This grape usually produces an off dry wine that is similar to Muscat. It was developed in 1948 by Hans Breider in Germany, when he crossed Müller-Thurgau and Siegerrebe. Breider named it in honour of Spanish poet and philosopher José Ortega y Gasset. Ortega is a light yellow-skinned grape and is produced as a varietal wine most notably in England, Germany and Canada.
Ortega and Muscat are so similar because of their strong floral aromas and fruit forward, sweet taste. Ortega wine is often used in blends because of this sweet aroma and taste. It can be used as a supplement for Riesling in numerous sweet wines. Ortega-based wines have low acidity, but can also provide fullness within a blend.
Ortega is not particularly sensitive to frost and ripens early, the vine is sturdy but unfortunately has poor disease resistance. Because of its hardiness to frost, Ortega can be found throughout Canada, specifically Nova Scotia, Ontario and British Columbia.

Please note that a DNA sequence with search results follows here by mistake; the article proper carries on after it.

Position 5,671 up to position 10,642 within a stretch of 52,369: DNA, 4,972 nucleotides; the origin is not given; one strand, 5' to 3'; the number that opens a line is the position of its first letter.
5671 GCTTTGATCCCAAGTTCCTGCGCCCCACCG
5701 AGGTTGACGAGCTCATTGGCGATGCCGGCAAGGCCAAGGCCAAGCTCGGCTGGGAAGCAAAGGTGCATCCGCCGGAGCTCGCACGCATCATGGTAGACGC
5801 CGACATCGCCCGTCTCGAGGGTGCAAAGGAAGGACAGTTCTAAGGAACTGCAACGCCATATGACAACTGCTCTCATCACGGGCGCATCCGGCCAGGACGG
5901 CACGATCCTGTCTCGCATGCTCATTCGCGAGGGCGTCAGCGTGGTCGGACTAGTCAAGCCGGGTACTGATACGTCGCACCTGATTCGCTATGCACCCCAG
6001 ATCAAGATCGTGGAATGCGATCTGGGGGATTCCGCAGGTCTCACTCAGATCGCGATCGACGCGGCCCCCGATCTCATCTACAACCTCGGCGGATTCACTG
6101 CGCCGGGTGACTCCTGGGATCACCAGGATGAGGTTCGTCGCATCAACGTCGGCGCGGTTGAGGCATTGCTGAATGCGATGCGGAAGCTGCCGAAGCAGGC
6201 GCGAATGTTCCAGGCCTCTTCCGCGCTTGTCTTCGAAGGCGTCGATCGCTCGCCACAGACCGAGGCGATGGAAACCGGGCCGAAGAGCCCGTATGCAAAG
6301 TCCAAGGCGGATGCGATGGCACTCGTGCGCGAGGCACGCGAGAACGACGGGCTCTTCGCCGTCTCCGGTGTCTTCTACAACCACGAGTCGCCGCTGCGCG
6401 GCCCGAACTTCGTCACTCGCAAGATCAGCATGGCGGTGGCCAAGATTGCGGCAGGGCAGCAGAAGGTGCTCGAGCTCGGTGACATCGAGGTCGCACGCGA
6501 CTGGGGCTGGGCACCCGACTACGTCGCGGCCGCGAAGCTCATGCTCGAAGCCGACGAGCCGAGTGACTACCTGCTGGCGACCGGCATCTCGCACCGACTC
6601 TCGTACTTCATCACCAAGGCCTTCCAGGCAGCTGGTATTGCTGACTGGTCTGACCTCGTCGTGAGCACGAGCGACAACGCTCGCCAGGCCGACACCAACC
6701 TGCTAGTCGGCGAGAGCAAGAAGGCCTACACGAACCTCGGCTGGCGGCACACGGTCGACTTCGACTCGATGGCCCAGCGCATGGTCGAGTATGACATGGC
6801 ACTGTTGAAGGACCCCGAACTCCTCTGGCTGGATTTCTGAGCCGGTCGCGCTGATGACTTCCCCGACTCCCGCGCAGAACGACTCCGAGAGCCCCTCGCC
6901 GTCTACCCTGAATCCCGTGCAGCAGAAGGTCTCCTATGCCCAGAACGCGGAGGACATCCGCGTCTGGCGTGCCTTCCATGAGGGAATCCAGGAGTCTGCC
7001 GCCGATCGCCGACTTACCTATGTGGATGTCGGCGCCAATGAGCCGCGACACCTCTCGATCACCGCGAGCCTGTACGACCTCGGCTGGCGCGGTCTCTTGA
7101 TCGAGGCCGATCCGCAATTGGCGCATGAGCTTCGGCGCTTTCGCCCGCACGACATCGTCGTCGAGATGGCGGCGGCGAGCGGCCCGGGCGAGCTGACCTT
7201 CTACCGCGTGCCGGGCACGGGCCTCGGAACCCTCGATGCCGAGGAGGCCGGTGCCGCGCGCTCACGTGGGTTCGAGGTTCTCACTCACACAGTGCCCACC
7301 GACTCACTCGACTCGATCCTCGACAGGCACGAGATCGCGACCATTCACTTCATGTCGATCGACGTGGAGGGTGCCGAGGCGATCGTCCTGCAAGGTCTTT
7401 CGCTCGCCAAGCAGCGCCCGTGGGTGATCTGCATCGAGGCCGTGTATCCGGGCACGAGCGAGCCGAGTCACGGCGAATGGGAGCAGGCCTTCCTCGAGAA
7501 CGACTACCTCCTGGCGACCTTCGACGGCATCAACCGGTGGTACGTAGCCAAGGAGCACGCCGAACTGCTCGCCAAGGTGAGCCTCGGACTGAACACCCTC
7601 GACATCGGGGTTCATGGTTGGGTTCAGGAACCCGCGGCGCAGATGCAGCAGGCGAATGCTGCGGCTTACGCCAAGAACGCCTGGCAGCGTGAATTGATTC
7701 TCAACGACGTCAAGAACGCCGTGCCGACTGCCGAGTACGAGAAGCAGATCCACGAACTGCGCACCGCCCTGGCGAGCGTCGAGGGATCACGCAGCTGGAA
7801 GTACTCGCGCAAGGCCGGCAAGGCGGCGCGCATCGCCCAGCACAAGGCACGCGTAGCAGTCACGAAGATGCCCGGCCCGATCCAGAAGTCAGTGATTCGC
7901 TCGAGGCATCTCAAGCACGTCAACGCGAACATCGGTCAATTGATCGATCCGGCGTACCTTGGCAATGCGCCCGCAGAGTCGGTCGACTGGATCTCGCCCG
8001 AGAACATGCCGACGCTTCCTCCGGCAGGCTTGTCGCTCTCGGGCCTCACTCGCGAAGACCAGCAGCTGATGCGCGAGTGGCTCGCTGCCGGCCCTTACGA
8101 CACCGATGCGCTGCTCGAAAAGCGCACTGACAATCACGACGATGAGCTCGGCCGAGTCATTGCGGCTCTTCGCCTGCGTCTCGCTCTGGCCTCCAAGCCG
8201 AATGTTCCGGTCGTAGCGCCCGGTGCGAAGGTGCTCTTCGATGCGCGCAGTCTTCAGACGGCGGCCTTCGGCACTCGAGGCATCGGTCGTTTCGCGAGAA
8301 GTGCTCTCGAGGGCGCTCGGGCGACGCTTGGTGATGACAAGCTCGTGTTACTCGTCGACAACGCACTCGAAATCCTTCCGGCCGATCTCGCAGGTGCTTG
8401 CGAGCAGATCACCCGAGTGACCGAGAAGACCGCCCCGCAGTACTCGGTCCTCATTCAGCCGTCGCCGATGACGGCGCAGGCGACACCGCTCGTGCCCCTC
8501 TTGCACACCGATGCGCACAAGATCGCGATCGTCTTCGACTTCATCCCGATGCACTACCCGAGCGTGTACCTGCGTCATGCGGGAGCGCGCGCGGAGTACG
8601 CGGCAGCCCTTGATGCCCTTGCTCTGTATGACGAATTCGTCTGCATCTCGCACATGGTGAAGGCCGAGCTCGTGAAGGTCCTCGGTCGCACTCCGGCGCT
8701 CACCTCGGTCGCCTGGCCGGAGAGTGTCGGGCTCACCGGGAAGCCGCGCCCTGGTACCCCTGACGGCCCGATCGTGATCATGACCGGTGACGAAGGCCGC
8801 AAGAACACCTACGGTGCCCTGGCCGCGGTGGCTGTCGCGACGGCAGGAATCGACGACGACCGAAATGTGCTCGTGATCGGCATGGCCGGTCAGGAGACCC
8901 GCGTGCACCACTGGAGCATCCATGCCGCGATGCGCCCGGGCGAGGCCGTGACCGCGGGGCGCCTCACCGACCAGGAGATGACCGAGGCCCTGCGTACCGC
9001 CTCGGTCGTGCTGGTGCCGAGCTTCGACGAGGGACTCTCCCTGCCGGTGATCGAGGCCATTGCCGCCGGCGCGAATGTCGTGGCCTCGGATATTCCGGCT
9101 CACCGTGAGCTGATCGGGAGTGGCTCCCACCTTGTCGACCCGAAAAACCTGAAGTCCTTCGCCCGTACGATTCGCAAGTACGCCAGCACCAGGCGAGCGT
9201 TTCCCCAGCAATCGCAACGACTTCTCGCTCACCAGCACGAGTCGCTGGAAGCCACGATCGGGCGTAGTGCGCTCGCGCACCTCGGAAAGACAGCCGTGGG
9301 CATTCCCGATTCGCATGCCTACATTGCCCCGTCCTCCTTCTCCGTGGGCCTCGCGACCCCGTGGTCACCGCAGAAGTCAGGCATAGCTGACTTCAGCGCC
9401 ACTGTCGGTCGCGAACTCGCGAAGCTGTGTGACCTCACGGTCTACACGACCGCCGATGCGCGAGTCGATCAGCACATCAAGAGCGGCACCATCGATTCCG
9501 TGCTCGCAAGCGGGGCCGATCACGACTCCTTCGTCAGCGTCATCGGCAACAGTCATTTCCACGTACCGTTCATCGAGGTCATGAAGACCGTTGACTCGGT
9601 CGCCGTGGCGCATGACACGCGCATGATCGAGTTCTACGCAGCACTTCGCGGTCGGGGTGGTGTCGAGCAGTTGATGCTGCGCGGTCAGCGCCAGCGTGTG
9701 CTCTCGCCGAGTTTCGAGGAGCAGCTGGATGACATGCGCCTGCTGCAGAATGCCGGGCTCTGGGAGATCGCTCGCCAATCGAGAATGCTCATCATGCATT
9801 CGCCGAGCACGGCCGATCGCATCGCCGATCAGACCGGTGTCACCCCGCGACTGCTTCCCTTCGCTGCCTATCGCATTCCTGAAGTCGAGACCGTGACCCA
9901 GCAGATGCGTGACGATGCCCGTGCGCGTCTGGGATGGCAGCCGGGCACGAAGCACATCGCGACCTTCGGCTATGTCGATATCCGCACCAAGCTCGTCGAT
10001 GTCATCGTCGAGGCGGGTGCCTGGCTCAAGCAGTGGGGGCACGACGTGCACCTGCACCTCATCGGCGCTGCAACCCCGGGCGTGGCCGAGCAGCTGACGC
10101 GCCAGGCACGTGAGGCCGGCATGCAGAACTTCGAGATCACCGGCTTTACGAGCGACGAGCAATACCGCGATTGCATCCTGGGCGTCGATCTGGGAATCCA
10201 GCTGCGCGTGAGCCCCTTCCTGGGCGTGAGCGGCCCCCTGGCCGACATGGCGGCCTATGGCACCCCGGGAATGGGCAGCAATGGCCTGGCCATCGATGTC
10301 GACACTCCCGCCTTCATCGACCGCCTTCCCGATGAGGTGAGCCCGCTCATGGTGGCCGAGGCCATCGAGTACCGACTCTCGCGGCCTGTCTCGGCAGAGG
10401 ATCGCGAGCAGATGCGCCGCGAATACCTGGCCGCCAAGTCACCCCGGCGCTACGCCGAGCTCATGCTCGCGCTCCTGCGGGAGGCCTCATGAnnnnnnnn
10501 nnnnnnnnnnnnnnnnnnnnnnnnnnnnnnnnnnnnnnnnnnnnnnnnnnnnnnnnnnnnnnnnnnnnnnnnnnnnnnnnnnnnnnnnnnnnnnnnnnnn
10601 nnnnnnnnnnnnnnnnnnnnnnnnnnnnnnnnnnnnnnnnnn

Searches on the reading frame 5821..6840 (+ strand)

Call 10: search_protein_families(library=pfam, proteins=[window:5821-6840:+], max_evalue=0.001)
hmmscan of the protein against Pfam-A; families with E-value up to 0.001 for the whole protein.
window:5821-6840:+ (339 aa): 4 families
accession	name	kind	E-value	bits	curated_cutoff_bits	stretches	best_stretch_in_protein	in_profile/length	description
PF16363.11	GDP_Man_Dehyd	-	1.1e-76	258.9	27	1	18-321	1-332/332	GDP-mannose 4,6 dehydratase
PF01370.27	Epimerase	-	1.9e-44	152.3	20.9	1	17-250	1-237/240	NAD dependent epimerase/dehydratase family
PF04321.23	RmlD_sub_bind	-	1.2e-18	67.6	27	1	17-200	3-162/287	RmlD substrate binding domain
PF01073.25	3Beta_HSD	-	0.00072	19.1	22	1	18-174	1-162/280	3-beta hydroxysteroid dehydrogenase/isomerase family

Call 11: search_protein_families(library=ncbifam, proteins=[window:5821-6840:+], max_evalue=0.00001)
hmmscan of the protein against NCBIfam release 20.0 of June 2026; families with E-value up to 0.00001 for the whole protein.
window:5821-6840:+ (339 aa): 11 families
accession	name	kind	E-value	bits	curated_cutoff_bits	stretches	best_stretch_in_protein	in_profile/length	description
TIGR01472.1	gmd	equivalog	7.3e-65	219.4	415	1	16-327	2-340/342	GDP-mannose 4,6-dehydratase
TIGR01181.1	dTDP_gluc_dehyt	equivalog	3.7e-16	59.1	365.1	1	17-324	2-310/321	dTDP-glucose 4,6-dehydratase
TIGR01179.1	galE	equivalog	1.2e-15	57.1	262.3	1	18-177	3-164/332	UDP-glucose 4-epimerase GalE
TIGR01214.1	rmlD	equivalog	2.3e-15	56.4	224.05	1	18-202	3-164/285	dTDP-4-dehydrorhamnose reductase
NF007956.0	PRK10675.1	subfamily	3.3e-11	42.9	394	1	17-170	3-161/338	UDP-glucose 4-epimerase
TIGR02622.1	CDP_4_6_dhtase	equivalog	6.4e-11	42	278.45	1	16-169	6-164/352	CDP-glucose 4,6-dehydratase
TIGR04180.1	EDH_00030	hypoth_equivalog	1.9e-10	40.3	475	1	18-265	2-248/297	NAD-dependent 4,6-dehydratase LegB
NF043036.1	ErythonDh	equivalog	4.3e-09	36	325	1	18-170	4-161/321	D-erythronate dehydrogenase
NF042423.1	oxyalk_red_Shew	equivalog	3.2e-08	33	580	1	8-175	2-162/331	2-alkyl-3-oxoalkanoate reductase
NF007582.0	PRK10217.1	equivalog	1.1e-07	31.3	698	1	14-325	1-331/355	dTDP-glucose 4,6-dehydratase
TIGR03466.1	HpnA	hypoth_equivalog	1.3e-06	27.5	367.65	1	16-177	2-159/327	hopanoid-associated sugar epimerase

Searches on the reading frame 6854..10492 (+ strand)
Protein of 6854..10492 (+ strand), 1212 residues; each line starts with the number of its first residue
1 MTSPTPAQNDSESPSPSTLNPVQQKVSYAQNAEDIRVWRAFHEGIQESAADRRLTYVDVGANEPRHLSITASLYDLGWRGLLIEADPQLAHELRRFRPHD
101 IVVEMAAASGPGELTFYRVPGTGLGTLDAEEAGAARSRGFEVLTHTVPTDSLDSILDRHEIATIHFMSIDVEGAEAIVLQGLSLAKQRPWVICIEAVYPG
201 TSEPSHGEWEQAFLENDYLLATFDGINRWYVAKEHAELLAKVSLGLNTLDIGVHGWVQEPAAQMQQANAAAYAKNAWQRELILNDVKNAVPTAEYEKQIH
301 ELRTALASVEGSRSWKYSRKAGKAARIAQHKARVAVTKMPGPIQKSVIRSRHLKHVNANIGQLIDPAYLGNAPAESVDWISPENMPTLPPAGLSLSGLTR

Pair Ortega wines with fresh seafood, vegetable dishes, or salty cheeses to accent its sweet taste.
In summary, Ortega has the following characteristics:
- Light yellow-skinned grape
- Most notably used to make white wine
- Developed by Hans Breider in Germany
- Cross between Müller-Thurgau and Siegerrebe
- Produces a wine similar to Muscat
- Strong floral aromas and fruit forward, sweet taste
- Often used in blends or as a supplement for Riesling
- Low acidity
- Most notably produced for varietal wines in England, Germany and Canada
- Not sensitive to frost, but susceptible to diseases
- Pair with vegetables, seafood or salty cheeses
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